New members elected a month ago joined Chico’s city council last night, and the body moved ahead with measures aimed at spurring the construction of temporary housing for those displaced by the Camp Fire.
Randall Stone will serve as mayor for the next two years, winning a quick contest after three new city council members were sworn in.
The outgoing members — all conservative — said their goodbyes, and three new members: conservative Kasey Reynolds and Liberals Alex Brown and Scott Huber joined the body.
Despite a heated, and at times acrimonious campaign, the council moved ahead unanimously with a series of emergency ordinances aimed at encouraging construction of small, affordable housing units and allowing a wide range of temporary housing.
The decisions come after the Camp Fire decimated nearby Paradise, obliterating nearly 14,000 housing units and sending as many as 20,000 fire refugees to Chico.
City Manager Mark Orme said officials are doing their best to improvise.
“In City Manager’s courses, there’s no book on ‘when your population grows by 10 or 20 percent in 24 hours. This is just not the norm and we’re writing the book on this.” Orme said.
Officials approved language making it significantly easier to obtain permits for temporary dwelling units in Chico, which includes manufactured homes and RVs. Under the right circumstances, such units could appear in residential, commercial and industrial zones. Permits for such temporary structures would expire after five years.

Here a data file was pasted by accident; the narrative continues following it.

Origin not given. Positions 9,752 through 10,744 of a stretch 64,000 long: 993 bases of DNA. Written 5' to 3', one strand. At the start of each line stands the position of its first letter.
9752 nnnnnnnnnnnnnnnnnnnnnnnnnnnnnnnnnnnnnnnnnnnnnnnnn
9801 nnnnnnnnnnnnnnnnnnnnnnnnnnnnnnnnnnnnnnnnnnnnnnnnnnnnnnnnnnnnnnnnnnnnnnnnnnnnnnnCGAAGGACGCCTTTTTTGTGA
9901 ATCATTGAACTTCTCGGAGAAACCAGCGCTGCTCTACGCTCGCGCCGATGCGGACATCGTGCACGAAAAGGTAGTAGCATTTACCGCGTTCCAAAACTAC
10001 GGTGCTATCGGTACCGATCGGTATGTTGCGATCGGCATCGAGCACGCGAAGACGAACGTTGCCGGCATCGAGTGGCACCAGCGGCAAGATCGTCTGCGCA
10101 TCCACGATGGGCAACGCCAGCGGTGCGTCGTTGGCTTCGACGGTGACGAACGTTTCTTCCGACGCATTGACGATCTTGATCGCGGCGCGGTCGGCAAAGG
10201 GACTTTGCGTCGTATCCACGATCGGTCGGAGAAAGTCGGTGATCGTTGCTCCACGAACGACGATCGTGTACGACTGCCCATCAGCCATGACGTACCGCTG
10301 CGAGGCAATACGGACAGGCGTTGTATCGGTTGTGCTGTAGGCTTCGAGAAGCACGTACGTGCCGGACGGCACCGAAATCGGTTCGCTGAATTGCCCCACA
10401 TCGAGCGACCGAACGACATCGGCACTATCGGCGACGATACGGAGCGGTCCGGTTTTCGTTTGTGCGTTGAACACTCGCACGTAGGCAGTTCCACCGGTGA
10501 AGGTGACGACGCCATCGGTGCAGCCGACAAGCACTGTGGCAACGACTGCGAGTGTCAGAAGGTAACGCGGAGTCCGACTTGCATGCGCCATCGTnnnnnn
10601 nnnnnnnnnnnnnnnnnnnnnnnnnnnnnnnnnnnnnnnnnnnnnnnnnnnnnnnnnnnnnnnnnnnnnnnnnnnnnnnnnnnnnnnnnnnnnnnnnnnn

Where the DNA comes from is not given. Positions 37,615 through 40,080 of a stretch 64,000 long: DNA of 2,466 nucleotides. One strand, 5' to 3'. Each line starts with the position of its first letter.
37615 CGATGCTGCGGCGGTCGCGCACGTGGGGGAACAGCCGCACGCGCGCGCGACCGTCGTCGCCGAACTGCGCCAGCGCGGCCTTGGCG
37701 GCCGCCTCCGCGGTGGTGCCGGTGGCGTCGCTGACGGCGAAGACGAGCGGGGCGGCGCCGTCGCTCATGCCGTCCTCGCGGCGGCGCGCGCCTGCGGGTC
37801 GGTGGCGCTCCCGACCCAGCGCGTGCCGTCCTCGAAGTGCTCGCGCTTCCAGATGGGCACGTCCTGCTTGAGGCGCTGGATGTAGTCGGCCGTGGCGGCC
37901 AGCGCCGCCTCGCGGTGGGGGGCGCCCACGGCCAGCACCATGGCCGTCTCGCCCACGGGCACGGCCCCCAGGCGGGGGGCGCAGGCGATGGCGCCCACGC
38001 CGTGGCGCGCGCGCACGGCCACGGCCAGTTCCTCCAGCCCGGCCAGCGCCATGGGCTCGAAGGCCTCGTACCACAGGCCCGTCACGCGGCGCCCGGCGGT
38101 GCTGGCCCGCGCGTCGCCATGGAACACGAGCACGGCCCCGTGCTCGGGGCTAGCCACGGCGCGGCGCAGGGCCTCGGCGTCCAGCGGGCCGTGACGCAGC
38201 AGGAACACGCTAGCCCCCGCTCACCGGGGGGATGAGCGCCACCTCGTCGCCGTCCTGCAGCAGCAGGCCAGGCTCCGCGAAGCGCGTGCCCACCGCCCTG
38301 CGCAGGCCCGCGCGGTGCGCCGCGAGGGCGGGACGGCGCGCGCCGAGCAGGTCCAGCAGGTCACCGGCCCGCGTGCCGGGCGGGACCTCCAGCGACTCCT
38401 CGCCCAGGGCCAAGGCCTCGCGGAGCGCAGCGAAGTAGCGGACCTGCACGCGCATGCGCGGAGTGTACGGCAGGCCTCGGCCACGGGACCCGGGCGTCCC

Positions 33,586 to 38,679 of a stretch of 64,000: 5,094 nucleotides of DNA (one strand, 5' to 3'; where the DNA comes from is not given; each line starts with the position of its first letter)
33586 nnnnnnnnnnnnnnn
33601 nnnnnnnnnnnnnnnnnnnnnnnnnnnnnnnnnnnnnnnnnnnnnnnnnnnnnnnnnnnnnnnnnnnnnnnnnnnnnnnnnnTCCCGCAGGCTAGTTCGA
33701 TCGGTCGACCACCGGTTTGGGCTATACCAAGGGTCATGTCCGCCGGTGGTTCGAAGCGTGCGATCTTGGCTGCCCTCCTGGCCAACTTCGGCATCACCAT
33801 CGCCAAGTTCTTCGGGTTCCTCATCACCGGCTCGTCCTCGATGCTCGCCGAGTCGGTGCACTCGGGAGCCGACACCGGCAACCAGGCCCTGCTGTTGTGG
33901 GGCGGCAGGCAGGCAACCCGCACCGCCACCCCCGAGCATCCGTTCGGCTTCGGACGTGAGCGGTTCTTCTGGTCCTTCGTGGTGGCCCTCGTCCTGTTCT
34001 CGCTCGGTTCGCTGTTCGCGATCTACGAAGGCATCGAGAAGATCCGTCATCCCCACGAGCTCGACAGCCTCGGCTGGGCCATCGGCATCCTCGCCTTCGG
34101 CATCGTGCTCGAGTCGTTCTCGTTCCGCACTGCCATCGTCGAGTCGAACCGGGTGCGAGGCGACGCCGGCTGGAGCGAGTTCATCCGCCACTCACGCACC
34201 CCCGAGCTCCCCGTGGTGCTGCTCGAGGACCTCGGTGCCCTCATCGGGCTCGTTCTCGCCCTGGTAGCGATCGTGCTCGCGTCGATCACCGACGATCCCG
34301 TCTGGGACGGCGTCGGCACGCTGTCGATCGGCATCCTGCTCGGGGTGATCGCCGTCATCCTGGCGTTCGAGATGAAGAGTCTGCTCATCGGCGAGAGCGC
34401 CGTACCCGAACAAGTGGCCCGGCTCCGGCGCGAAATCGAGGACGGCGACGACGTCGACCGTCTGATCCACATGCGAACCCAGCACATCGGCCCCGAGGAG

Separately, Orme said that FEMA has selected a site to place a number of trailers, and he hopes to make a public announcement in upcoming days.
The council also approved a further rollback in development impact fees for so-called accessory dwelling units or A.D.Us, sometimes referred to as mother-in-law units. Several members of the public, including housing activist Ken Fleming, asked the council not to waive a requirement that an owner be somewhere on the premises,
“As soon as you do that, you don’t have an A.U.D., you have a condo.” Fleanng said.
He predicted waiving the requirement would increase neighborhood impacts.
The council left open the option of revisiting and revising both measures. In other council action, Chico, along with the county, Oroville and Paradise to continue exploring an electricity proposal called community choice aggregation. The program offers options for more local control over power generation, and cost customers an estimated 2 percent less than rates charged by Pacific Gas and Electric Company.